Gadget blogs have leaked as much as they could about the first Google Android cell phone, and at a press conference in New York this morning, T-Mobile officially unveiled the device at last. The G1 is manufactured by Taiwan's HTC, and it features a large touch screen, a handful of buttons below it, and a slide-out QWERTY keyboard on the side. Just like the iPhone, the G1 uses an accelerometer to switch between portrait and landscape display modes automatically.
The device itself may not look as sexy as the iPhone, but the software is where T-Mobile and Google will likely focus the brunt of their joint marketing effort. Google's Android platform not only includes an open-source, Linux-based operating system and a neat user interface, but also a full-featured suite of apps. You'll find a WebKit-based browser, Google Talk, Gmail, Amazon MP3 software that lets you buy songs with the device, a built-in version of Google Maps with a "compass" feature that follows your movements in the Street View mode, and a music player that lets you search for related videos on YouTube.
If the built-in apps don't satisfy you, you'll be able to hop into the Android Market and download third-party software. Google points out that developers don't have to jump through hoops to get started writing Android apps (indeed, the SDK is freely downloadable here), so G1 owners should eventually have access to a healthy software library. Google co-founder Sergey Brin even mentioned writing an app that, if you throw the G1 in the air, calculates how long it spends flying before falling back in your hand (or the floor). A T-Mobile executive also discussed an app that lets you scan product bar codes and look up prices online.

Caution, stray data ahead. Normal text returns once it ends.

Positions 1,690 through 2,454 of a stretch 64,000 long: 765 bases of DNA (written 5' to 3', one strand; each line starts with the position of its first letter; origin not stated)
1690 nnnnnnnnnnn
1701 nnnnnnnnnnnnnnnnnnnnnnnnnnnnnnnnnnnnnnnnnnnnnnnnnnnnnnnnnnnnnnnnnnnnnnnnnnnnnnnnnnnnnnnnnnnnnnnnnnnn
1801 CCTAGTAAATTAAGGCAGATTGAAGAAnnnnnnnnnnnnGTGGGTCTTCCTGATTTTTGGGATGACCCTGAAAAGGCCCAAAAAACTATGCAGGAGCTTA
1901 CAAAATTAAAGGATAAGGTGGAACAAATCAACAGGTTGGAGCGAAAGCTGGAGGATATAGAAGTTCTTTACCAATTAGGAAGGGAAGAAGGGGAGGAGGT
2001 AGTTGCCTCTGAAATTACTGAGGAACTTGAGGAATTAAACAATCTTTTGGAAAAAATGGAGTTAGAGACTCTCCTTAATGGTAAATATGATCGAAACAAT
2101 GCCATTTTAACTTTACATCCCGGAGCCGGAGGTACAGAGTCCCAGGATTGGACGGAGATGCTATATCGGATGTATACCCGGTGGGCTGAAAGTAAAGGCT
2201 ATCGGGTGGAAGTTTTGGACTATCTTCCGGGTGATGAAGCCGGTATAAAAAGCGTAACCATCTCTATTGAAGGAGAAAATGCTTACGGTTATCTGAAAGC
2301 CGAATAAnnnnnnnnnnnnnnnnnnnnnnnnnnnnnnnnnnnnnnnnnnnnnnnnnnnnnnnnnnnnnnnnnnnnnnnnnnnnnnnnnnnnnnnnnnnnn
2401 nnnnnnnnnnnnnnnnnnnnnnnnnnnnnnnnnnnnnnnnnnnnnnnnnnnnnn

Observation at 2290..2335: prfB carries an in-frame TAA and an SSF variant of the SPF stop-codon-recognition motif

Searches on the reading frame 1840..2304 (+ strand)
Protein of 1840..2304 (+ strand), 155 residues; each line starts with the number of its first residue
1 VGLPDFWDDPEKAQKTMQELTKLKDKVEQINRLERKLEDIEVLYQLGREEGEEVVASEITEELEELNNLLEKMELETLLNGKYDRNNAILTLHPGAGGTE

T-Mobile says you'll be able to pre-order the G1 starting today for $179—about 20 bucks cheaper than the iPhone. The device will officially become available on October 22 in the U.S., some time in November in the United Kingdom, and in the first quarter of 2009 for the rest of Europe. The G1 may not replace Blackberry and iPhone devices in corporate users' pockets just yet, though: there's currently no Microsoft Exchange e-mail support, and T-Mobile suggested it may leave that up to third-party developers.
As always, you can grab the Android SDK and run the included emulator if you'd like to experiment with the Android user interface. Judging by what T-Mobile showed during the launch event, the G1's UI is exactly the same.
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